Spotlight on Llanberis – A Day Out on the Snowdonia360: PT. 3
Part three of our tour around the Snowdonia 360 focusses entirely on the beautiful and action-packed town of Llanberis.
Located at the base of Wales’ tallest mountain – Snowdon (Yr Wyddfa, in Welsh) – Llanberis offers way more than just one day out!
During our day in this stunning location, we (two adults and two children under 6) visited Llanberis Lake Railway & the National Slate Museum, as well as stopping by Llyn Padarn; one of Wales’ largest natural lakes for a quick dip.
LLANBERIS LAKE RAILWAY
- Duration – 1 ½ hours
- How to get there – A55: Follow signs for Llanberis, then signs for Llanberis Lake Railway (opposite Snowdon Mountain Railway) in the town.
- Website – lake-railway.co.uk
We arrived at Llanberis on a beautiful August morning and parked in the large car park just a moments’ walk from the Llanberis Lake Railway station.
The super slick check-in process meant we were in our COVID separated area of the carriage in no time, ready for a trip along the 2-mile-long Llyn Padarn – a lake which must surely be one of the picturesque in the UK.
Setting off with two VERY excited children, the train at first goes back on itself to pick up customers closer to the town centre, before embarking in the other direction along the shores of the lake. Make sure you have your camera/phone handy for this one; there isn’t a moment on the journey that doesn’t have a stunning view. On a clear day like ours, we could see the summit of Snowdon, Crib Goch, Moel Eilio, and the wonderful little town of Llanberis itself.
Taking roughly an hour and a half, the train journey turns back on itself at the far end of the lake but does allow for a 5 minute stop off just afterward before heading back to Gilfach Ddu (the train’s main station).
AROUND LLANBERIS LAKE RAILWAY
Alighting the train, we stopped for a lovely coffee before wandering over to the nearby Vivian Quarry to watch a different kind of adventure take place. This famous quarry is home to a scuba diving centre and some serious rock climbing.
Afterwards, we decided to take a short, well-guided walkthrough Padarn Country Park. Starting off at the nearby lagoon, the walk took us up the Quarry Hospital museum and through the forest that flanks it, before descending back to the Llanberis Lake Railway station and the car park beyond. This is another fantastic opportunity to grab some scenic pictures.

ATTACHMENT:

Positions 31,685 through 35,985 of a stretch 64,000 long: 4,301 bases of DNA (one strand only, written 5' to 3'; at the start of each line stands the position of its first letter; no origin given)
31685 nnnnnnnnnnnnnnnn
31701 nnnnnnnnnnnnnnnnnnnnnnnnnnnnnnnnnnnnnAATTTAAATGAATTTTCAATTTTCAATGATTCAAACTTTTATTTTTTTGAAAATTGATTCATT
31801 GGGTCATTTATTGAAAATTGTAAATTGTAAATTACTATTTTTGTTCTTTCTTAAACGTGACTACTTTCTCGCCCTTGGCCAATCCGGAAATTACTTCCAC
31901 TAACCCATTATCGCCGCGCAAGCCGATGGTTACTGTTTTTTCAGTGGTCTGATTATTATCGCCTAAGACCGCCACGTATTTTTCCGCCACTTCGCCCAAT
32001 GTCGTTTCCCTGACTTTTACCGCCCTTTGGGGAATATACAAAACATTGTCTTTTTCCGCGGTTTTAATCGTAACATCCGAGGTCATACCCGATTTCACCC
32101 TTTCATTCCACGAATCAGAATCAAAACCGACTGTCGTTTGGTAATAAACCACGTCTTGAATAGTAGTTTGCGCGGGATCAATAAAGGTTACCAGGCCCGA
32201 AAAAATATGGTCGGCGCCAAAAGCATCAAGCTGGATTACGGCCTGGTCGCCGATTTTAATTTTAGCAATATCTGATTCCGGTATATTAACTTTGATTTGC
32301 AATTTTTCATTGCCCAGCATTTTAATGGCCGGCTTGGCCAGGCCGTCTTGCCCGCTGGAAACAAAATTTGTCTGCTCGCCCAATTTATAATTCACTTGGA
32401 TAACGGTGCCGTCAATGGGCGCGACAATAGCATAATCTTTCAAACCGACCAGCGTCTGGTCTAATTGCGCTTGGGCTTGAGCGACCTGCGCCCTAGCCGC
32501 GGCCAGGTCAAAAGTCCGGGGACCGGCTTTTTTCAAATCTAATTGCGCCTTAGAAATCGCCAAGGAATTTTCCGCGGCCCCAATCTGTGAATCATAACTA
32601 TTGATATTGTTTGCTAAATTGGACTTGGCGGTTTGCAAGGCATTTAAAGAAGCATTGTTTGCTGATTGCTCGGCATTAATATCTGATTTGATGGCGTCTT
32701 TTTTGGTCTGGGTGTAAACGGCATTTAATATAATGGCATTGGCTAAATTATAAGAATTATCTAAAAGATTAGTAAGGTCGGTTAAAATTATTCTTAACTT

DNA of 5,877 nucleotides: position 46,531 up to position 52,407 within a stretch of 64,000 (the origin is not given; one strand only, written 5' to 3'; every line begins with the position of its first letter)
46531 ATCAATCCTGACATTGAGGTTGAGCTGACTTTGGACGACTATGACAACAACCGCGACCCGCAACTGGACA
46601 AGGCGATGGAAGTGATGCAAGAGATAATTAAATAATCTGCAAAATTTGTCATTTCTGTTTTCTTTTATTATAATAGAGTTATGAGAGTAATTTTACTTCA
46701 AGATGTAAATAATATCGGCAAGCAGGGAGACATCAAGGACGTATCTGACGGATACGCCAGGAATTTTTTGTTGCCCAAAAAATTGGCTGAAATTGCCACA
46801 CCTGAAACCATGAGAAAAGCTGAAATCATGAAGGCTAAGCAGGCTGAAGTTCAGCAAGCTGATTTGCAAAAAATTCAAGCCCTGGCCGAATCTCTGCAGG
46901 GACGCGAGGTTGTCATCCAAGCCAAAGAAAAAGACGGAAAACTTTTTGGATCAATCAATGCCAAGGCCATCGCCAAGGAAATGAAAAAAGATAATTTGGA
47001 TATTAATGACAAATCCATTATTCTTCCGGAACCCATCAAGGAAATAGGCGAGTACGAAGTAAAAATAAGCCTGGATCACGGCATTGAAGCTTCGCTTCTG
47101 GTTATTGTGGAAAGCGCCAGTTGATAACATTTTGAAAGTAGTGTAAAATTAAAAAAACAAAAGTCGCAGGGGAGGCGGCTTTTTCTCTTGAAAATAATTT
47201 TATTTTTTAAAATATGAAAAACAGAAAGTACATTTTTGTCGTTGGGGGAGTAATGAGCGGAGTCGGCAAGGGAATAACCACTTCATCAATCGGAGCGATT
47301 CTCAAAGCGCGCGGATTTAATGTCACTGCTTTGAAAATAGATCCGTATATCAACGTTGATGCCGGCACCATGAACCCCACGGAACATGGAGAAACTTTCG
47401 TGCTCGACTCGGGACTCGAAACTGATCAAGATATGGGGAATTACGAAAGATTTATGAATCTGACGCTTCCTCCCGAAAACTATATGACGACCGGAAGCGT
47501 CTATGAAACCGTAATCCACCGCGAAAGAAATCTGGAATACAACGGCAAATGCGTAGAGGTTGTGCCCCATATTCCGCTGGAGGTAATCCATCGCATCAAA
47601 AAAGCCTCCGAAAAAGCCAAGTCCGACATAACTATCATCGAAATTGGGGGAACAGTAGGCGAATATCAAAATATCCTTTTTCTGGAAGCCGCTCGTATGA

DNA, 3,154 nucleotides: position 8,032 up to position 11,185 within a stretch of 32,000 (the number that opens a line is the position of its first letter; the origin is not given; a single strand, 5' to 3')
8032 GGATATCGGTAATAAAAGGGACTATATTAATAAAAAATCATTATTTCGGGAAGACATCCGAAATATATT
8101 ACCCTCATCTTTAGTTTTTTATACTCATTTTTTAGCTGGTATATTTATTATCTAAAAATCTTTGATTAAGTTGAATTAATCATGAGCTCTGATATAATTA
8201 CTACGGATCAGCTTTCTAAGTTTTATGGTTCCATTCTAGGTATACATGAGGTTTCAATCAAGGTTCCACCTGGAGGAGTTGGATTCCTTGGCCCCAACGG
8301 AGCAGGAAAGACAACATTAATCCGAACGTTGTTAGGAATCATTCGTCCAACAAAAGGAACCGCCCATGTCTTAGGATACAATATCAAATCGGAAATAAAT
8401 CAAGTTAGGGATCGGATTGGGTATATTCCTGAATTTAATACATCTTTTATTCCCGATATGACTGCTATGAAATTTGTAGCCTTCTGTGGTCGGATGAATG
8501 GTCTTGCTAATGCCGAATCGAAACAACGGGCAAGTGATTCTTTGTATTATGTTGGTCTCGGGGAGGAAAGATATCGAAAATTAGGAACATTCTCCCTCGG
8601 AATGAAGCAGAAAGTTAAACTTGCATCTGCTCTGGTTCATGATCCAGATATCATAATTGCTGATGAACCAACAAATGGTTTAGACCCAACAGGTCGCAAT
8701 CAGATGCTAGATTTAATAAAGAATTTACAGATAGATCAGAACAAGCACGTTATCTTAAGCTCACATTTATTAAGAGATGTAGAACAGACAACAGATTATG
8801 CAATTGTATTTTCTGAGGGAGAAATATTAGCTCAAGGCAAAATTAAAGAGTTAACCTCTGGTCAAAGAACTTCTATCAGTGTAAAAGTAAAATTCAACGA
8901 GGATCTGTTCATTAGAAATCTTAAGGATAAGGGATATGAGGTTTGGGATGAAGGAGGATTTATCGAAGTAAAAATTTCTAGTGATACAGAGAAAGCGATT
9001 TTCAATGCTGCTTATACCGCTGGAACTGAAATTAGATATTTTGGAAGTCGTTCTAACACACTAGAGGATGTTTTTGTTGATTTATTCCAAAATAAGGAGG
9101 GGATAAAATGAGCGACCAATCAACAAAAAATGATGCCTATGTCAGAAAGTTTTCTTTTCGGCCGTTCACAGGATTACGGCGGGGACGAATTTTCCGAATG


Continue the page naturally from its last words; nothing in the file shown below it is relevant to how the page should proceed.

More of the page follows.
Once we were back, it was time for activity number two…
NATIONAL SLATE MUSEUM
- Duration – 2 hours
- How to get there – as Llanberis Lake Railway – they both share the same pay and display car park!
- Website – museum.wales/slate
Literally just seconds from Llanberis Lake Railway, the National Slate Museum is unmissable in its setting.
Occupying the now disused Dinorwic slate quarry workshops which were built in 1870, the museum is an interesting and interactive journey through all aspects of slate quarrying in Llanberis (and North West Wales as a whole).
There’s a lot to take in here but luckily, it’s all cut down into sections. The first area of the museum is situated in and around the large open courtyard area where the slate trucks and cranes are now kept. In this area, the kids had a chance to get up close with some huge pieces of machinery and the indoor display areas gave a very good indication as to the scale of quarrying in North Wales, as well as the personal cost of the quarrymen who worked there.
Halfway around the tour, we found ourselves at the ‘pit stop’ area of the museum. The museum café and outdoor play area is a great place for the kids to let off some steam while grabbing a bite to eat. The café offers a selection of sandwiches and hot food, as well as some really lovely cakes. The boys had kids packed lunch and we had sandwiches, followed by coffee and cake. After lunch, the boys had more energy to burn so we headed to the nicely secure play area on the site for a run-around.
After a fun time in the park, it was time to carry on with the tour of the museum.
Unfortunately for our visit, the impressive water wheel display was closed due to the COVID-19 restrictions. The largest working waterwheel in the UK is an unmissable part of the experience so hopefully, it’ll be back open soon.
Back in the workshops, the attention to detail in restoring these areas is very impressive, and about halfway through this section, we stopped to watch a real-life apprentice Iron Monger ply his trade, making a pair of pliers from scratch. It was really interesting to watch someone who obviously loved his job talk about the processes involved and how it applied to slate quarrying (and in present-day).
Heading back to the exit, our two boys couldn’t resist heading back for one last look at the outdoor trains and machinery.
BEFORE WE LEFT
We couldn’t leave such a beautiful location, on such a perfect day before heading back to the lake for a quick dip! The kids hopped into their wetsuits and joined the many kayakers, paddle boarders and swimmers for a little cool down before heading back to the car and making our way home. What another great day out on the Snowdonia 360!
For prices of each attraction and cost of dinner please see individual websites: